Migrant workers wait to be approached with offers for jobs. (Internet)

China's 'first generation of migrant workers' fail to achieve generational leap

As China's migrant workers get older, it can get harder for them to find jobs, especially for those aged 50 and above. Add to that the challenges of physical limits, lack of education and general disadvantages in terms of salary and insurance, and the issue of elderly migrant workers becomes very stark.
Sun Weidong has lived in the US for over 30 years, but more than half of that time on the streets of New York. (Screen grab from video)

American dream shattered: Chinese drifter with doctoral degree stirs debate in China

Recent news reports featured a Chinese man who slept on the streets of New York, who turned out to be a doctoral degree holder educated in Fudan University and the US. The story of how he did not return to China after getting a scholarship and became a US citizen but ultimately ended up on the streets drew reactions from the Chinese, who questioned why China should take him back.
Office workers walk on a street during lunch hour in the Central district in Hong Kong, China, on 20 November 2023. (Paul Yeung/Bloomberg)

Rise of youth suicides in HK: Academic and unemployment woes

Youth suicide rates are on the increase in Hong Kong, with stresses such as academic pressure and unemployment woes some of the key factors. While the issue is multifaceted, giving hope and promoting mental well-being is a project that everyone in society can work on together.
People walk past a screen showing a Chinese national flag at a shopping mall in Beijing, China, on 26 May 2023. (Jade Gao/AFP)

The utopian post-capitalist world we can create with AI

Today, China faces almost the same set of problems that the capitalist states are struggling with. In a post-capitalist world where an entire demographic degenerate into the “useless class”, capitalism will lose the market on which it depends. EAI senior research fellow Lance Gore imagines what this could mean for the Chinese Communist Party and other advocates of the socialist path.

[Comic] Against the blazing sun

People from northeastern China are like African Americans or Osakans. We have a history of wandering, irrational optimism and a sense of righteous clannishness. In our veins runs comic talent, along with being governed and discriminated against. Under all the snow and ice lie warm poems and folk songs, while the wild fires, steel and concrete encase a helpless rebelliousness. We understand everything, we know everything, but we choose to be kind. We are forced to leave our homes to seek a place that will accept us. We will say nothing. Our leather coats and dark glasses will never come off. We will tell you: "This is nothing to us." — Bai Yi, comic artist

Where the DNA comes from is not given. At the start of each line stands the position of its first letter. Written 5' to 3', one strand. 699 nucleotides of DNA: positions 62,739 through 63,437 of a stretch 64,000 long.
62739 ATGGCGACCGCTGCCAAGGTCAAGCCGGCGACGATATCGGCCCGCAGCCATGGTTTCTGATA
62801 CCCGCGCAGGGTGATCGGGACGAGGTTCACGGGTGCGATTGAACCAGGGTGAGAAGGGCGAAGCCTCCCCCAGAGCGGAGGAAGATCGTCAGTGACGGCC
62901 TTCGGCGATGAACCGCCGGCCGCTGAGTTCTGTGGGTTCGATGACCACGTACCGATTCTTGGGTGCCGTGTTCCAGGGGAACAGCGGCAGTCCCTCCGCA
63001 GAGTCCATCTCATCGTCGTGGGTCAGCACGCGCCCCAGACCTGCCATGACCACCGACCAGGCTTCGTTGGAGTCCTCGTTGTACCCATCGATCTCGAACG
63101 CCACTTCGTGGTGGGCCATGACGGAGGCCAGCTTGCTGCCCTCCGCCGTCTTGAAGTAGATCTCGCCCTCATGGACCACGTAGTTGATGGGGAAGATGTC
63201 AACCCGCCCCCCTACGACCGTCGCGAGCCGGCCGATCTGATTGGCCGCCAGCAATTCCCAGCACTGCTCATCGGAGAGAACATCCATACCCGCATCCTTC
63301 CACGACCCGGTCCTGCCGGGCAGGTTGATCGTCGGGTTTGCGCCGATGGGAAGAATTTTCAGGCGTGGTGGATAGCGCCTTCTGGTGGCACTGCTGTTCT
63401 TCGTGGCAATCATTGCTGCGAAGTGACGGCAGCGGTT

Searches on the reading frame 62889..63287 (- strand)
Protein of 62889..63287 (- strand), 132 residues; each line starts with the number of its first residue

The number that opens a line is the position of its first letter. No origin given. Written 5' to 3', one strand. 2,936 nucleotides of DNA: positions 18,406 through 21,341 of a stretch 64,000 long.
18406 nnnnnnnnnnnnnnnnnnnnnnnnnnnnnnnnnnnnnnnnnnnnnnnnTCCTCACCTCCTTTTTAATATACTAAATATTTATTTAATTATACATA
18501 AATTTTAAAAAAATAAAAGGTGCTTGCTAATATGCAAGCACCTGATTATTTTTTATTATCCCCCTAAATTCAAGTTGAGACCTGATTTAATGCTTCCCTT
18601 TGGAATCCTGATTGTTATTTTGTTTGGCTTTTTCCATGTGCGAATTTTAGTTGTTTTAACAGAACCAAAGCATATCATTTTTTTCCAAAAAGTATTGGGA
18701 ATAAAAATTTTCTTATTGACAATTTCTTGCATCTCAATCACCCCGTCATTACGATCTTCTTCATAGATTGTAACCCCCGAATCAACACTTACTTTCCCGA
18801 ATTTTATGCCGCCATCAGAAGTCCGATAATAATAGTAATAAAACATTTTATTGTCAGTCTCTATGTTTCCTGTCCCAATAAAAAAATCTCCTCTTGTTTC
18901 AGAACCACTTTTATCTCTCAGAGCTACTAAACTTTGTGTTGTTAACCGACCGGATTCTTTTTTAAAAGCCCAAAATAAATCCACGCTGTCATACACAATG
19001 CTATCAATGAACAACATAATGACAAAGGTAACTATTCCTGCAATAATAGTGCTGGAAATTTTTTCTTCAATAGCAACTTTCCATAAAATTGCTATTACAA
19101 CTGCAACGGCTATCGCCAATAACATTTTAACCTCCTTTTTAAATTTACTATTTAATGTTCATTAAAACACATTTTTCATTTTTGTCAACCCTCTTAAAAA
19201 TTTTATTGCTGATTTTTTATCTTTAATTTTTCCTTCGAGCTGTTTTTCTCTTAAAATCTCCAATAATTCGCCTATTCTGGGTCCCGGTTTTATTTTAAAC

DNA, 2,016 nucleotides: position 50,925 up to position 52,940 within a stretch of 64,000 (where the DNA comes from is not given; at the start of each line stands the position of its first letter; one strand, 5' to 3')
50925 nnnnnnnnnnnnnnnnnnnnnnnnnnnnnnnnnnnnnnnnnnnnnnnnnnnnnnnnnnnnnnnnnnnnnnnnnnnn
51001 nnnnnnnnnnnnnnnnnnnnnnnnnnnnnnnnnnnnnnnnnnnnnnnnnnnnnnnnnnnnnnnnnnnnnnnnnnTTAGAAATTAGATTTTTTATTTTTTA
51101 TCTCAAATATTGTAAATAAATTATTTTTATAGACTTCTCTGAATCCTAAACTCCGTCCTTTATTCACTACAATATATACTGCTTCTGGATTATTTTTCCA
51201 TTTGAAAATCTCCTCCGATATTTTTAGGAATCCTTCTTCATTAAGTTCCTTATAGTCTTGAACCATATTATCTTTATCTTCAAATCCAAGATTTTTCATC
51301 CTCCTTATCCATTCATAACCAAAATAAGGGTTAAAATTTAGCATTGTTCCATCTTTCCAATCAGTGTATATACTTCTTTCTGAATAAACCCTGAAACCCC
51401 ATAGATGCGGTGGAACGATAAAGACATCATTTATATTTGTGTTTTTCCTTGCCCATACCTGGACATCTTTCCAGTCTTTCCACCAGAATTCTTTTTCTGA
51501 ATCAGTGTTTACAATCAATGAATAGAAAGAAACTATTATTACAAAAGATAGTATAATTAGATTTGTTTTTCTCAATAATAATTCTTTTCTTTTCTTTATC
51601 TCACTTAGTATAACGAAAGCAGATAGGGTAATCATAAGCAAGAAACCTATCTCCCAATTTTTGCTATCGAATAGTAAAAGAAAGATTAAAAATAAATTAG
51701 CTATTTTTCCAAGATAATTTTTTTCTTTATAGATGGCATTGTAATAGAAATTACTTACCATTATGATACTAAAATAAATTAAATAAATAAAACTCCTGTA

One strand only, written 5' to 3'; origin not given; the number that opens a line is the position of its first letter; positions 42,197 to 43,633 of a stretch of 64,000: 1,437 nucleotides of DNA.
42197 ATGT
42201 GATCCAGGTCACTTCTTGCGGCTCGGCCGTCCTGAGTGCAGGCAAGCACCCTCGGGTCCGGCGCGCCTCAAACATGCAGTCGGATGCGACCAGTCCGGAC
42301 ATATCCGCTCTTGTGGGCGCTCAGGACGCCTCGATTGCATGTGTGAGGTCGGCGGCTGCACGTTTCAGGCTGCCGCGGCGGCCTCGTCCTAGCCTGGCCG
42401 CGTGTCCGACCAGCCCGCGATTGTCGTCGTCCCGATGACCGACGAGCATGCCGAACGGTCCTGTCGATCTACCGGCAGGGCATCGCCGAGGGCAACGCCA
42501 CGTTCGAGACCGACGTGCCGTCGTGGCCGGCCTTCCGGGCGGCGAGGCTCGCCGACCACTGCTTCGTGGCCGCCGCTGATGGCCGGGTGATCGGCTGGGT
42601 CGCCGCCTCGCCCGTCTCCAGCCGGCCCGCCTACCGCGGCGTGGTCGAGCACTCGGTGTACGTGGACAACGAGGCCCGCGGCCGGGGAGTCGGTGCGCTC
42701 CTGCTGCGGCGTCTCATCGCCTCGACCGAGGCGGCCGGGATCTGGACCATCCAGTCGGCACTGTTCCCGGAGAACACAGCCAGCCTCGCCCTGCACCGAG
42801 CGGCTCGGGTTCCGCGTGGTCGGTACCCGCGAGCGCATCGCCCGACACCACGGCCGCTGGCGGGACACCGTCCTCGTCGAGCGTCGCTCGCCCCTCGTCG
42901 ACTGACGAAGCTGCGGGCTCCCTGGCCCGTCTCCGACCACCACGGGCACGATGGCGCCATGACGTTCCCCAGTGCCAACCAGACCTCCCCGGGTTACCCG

This photo taken on 7 January 2023 shows a man guiding goats in a rural area in Tai'an, China's eastern Shandong province. (Noel Celis/AFP)

The complex economics behind gifting in rural China

A common practice in rural China is to give monetary gifts during important occasions, be it weddings or funerals. These gifts can drain a sizeable part of a person’s income, and deciding on the amount to give is an art in itself. Economics professor Zhang Rui tells us more about this longstanding tradition.
A woman takes a picture next a tree decorated with paper lanterns at the entrance of a park in Beijing, China, on 26 January 2023. (Wang Zhao/AFP)

What is China’s 'new era'? [Part 1]

EAI senior research fellow Lance Gore explains why the sudden reversal of globalisation, constant turbulence due to global developments and the fragmentation of international relations are some very real coordinates of China’s "new era". In response, apt and concrete policies along the socialism axis can be devised to meet the challenges.
"Doctors scour mountains and the sea to exterminate every single virus."

[Comic] Dystopia or 'a beautiful new world'?

Comic artist Bai Yi's artwork gives a glimpse into a dystopian world where individual lives are considered insignificant before the all-powerful and all-important state machine, and where herculean efforts are needed to uphold the dignity of human lives.
A still from the movie Return to Dust, with Wu Renlin (left) and Hai Qing in the lead roles. (Internet)

Can China's movies depict poverty and the ugliness of society?

The movie Return to Dust depicts the difficult circumstances of a rural couple in China. Despite the high ratings and box office takings, some detractors say that the film feeds Western stereotypes of rural Chinese. Zaobao correspondent Yu Zeyuan looks at whether the movie panders to Western tastes, and whether it invalidates China’s efforts at poverty alleviation.